Oscar winner Mark Rylance and Sherlock star Benedict Cumberbatch both lost out last night as Kenneth Cranham took home the Olivier Award for best actor.
The 71-year-old Scottish actor was tearful as he thanked fellow cast members of The Father, as well as the play’s director James Macdonald.
“He’s a wonderful director, very kind, he’s very perceptive, he lets you find your performance and he directs further on down the line”, Cranham, from Dunfermline, said.
Denise Gough used her best actress win for People, Places And Things to register her concern that all the nominations in her category at the UK theatre awards were white.
After accepting the award from James Norton, she said: “Okay I’ve got 40 seconds so I’ve got to be quick. This is for my people, you all know who you are.”
She then said she she was “just a bit disappointed” that, in a year marked by widespread uproar about the lack of diversity at awards shows, she was “sad” about the lack of diversity among the nominees in her own category.
She added: “I’m taking Noma Dumezweni and Marianne Jean-Baptiste with me.”
Dame Judi Dench was named best actress in a supporting role for The Winter’s Tale at the ceremony in London’s Royal Opera House.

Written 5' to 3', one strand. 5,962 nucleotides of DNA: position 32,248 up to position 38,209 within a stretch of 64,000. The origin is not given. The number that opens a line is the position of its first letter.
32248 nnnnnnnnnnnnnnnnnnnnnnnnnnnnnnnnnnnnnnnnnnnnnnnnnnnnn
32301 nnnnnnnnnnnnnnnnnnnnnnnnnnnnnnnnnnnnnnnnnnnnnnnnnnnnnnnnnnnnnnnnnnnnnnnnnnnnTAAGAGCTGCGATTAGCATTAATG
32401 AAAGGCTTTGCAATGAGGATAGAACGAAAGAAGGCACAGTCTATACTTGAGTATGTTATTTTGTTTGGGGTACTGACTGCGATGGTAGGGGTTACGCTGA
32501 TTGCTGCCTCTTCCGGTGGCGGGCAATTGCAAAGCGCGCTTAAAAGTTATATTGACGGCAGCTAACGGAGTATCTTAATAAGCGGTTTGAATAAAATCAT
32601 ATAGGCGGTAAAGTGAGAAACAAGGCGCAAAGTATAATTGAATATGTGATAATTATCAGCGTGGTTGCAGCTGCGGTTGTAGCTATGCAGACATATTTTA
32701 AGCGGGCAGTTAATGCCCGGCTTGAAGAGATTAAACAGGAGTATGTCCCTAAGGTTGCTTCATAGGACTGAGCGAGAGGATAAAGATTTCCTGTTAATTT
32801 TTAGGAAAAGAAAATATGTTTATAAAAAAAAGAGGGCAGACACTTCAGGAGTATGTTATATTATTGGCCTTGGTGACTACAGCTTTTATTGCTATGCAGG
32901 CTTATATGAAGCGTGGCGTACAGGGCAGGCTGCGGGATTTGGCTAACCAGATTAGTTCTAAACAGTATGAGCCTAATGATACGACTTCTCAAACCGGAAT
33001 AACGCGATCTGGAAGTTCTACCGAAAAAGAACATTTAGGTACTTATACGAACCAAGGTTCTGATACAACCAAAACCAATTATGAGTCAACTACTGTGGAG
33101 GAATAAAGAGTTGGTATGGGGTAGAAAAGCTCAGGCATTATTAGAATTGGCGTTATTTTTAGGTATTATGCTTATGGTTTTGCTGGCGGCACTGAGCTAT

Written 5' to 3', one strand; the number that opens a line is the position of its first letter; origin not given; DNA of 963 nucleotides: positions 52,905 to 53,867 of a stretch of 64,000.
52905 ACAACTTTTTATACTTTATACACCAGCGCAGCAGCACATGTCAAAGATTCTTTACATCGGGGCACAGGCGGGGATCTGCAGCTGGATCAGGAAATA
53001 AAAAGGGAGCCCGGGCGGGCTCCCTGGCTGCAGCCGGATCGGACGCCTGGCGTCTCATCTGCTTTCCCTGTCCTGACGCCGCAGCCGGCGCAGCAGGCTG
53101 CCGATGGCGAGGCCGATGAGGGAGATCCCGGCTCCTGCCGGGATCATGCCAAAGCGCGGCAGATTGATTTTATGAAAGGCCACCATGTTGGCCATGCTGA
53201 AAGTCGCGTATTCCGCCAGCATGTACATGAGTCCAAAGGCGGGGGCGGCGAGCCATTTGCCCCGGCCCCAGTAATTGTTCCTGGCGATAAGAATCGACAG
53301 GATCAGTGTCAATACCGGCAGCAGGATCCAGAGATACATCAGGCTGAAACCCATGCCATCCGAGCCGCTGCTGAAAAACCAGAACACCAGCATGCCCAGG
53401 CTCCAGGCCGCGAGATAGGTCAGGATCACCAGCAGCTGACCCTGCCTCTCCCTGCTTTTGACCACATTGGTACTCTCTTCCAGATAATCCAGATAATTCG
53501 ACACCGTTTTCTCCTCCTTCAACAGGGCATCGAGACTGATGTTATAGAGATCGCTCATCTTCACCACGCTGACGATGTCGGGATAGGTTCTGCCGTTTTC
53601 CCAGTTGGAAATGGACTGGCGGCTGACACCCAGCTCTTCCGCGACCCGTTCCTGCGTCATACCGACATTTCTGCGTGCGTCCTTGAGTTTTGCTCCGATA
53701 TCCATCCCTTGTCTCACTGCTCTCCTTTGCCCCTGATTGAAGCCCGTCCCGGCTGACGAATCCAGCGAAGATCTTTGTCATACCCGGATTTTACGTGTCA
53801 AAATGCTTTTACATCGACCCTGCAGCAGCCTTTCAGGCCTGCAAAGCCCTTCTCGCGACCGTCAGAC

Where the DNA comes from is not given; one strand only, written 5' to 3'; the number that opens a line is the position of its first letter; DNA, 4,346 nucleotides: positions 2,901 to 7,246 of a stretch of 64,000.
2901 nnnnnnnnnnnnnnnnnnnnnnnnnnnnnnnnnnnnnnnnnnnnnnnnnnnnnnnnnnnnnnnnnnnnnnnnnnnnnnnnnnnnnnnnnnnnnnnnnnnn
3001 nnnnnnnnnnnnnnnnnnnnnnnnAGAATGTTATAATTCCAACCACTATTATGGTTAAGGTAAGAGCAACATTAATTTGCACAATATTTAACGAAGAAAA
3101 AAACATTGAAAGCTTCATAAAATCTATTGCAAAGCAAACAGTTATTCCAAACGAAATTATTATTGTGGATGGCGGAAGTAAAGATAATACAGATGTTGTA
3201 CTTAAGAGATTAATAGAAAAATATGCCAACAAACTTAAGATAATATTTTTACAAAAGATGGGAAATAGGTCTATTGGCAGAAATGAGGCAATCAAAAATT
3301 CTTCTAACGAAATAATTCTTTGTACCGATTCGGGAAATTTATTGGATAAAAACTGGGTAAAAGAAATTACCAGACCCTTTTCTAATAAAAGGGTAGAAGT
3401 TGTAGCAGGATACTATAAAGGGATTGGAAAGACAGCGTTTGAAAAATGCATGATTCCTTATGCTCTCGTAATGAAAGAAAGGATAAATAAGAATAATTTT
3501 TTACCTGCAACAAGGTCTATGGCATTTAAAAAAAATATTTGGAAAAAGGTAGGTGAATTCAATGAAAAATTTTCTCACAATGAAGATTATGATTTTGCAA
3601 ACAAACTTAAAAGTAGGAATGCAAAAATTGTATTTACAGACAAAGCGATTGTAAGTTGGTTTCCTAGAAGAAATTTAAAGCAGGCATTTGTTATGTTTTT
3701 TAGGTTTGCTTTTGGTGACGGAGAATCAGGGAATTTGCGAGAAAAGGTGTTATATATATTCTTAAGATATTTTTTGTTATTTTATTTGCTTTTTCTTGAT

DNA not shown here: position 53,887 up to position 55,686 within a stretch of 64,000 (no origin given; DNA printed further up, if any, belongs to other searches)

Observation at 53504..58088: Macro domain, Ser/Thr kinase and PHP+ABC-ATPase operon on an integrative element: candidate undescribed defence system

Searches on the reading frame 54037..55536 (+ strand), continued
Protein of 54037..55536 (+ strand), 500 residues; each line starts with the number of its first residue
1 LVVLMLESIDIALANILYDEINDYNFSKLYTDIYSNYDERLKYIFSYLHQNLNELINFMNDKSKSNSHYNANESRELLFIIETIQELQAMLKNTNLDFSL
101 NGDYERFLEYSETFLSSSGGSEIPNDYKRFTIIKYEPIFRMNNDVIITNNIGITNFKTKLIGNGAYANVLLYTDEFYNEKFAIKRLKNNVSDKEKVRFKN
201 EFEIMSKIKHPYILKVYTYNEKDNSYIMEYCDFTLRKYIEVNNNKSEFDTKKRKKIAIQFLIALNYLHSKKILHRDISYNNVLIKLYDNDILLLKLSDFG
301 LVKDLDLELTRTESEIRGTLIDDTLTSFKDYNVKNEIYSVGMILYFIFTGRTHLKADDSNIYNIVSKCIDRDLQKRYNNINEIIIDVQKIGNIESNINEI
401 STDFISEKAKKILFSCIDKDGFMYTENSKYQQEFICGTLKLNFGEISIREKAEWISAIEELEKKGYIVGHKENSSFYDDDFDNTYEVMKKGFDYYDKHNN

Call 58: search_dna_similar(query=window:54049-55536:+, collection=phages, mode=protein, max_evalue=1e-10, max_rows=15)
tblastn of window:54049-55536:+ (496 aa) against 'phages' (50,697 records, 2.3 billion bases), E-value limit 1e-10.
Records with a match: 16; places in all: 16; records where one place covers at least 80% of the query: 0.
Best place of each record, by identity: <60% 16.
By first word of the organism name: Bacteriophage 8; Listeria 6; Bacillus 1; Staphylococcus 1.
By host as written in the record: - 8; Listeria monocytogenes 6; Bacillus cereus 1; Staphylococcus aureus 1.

The veteran actress was presented with her award by Luke Treadaway, star of The Curious Incident Of The Dog In The Night-Time.
Miss Dench praised “a really fantastic company and crew and stage management”, saying of the award: “It’s lovely to have, but in actual fact it belongs to all those people just as much as it belongs to me.”
Sherlock creator Mark Gatiss joined the prestigious winners’ list as he was named best actor in a supporting role for Three Days In The Country.
Gatiss said: “I’m absolutely overwhelmed, I can’t tell you what this means to me. It was an amazing performance and a gift of a part. I’m thrilled to bits, thank you very much.”
Comedian and TV personality Eddie Izzard took to the stage to present the award for best new comedy to playwright Jessica Swale for Nell Gwynn.
Izzard joked about his latest charity challenge, which saw him completing a staggering 27 marathons in 27 days while raising more than £1.35 million for Sport Relief following his gruelling challenge across South Africa.
He joked: “A lot of it was green screen – actually it was all real, they cut out a lot of the swearing. If you do something like that it sounds glib, but it gets easier after ten marathons, your brain gets used to it.”
The Magic Radio audience award was won by The Phantom Of The Opera.
The award for best revival was presented by Downton Abbey star Jim Carter and Julia McKenzie to Ma Rainey’s Black Bottom.
Sir Lenny Henry presented the best entertainment and family award to Showstopper! The Improvised Musical.
The evening’s host, Michael Ball, delighted the audience as he took to the stage in a pair of red, patent leather high heel boots.
He joked: “Why wasn’t I cast in Kinky Boots, Nell Gwynn or Gypsy? Tonight I think I’ve got to prove I’ve been overlooked.”